By Mike Garrity
KSDK -- They're called "electronic cigarettes" -- plastic cylinders that dispense nicotine. They are popping up for sale everywhere, from mall kiosks to gas stations and convenience stores. But some health organizations and anti-smoking advocates question their safety.
"It eliminates the chemicals, carcinogens and tar that will kill one in five people alive," says local electronic cigarette salesman Mike Pona, who calls them a tobacco alternative.
E-cigarettes, as many call them, look like traditional cigarettes, but they run on batteries and dispense a nicotine vapor rather than smoke.
"So this is a way for the smoker to go through the habit they're familiar with, give their brain what it needs, without hurting themselves or exposing anyone around them to second hand smoke," says Pona.
E-cigarettes are legal in Missouri and Illinois, but they are banned in some countries like Singapore and Brazil. And some, including the American Lung Association, feel they should be banned here. Recently, the Illinois State Senate passed legislation that would have prevented the sale of e-cigarettes.
But the effort died in the Illinois State House.
A sponsor of the bill says his concern is that the FDA found examples of carcinogens and other chemicals in electronic cigarette cartridges. So far, the government is not regulating e-cigarettes as issues surrounding their regulation have been tied up in court.
"You say this product is safer than a traditional cigarette? I'm not going to say anything of the sort, no," Pona says. "People can make up their own mind. Again, it contains no chemicals, no carcinogens, no tar."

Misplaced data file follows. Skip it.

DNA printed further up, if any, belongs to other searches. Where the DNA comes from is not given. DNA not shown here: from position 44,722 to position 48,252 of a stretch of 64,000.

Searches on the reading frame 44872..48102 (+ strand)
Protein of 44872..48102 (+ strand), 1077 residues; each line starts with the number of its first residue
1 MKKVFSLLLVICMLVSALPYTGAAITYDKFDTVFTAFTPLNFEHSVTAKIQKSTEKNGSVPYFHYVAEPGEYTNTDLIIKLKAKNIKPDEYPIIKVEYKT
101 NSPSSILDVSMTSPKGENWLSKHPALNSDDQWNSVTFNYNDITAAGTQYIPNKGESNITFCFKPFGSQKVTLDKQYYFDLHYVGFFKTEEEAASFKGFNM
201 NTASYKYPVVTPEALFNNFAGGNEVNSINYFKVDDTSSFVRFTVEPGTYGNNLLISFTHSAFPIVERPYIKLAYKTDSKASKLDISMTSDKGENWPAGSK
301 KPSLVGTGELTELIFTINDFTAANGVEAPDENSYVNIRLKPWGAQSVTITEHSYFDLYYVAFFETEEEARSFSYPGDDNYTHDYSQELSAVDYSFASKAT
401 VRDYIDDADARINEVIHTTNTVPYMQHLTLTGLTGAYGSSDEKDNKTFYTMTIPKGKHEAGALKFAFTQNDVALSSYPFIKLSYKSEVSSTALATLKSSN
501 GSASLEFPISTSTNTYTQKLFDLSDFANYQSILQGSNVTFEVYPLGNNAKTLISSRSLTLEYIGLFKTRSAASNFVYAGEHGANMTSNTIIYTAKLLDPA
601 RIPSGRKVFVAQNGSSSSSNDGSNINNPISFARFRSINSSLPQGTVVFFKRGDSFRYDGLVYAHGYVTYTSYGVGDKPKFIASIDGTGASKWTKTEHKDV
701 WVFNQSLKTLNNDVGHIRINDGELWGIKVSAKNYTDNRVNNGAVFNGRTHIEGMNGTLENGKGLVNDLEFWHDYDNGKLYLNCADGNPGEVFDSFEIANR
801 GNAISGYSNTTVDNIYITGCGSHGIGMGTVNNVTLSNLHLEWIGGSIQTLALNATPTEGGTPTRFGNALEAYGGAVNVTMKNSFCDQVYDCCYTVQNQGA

Pona says money--not safety--is what's really behind the proposal.
"The pharmaceutical companies who make a lot of money prolonging diseases caused by tobacco - or providing alternatives such as the gum, or the patch or the pill," Pona says. "And not to mention the state of Illinois, who makes $3.30 cents per pack, tax money off every pack of cigarettes they sell."
Meanwhile, e-cigarettes do get some support from an unlikely expert: Dr. Walt Sumner of Washington University. He's spent his career fighting against smoking and traditional cigarettes.
"I'd say electronic cigarettes are the first step in the right direction. And they're not there yet," says Sumner.
Sumner is concerned about e-cigarettes on the market right now because he says they have not been properly studied and people can't be sure what is actually inside them.
"There's no quality control in electronic cigarettes. They're all made in--overwhelmingly made--in China," says Sumner. "The Chinese that brought us lead painted toys."
But overwhelmingly, Sumner says inhaling nicotine itself is a lot healthier than breathing in smoke.
"If they were subjecting themselves to reasonable review by the FDA or by some other health organization...it ought to be a very good product," says Sumner. "A very far safer product than tobacco cigarettes."
Besides the American Lung Association, the American Cancer Society, the Heart Association and a host of other organizations oppose the electronic cigarette.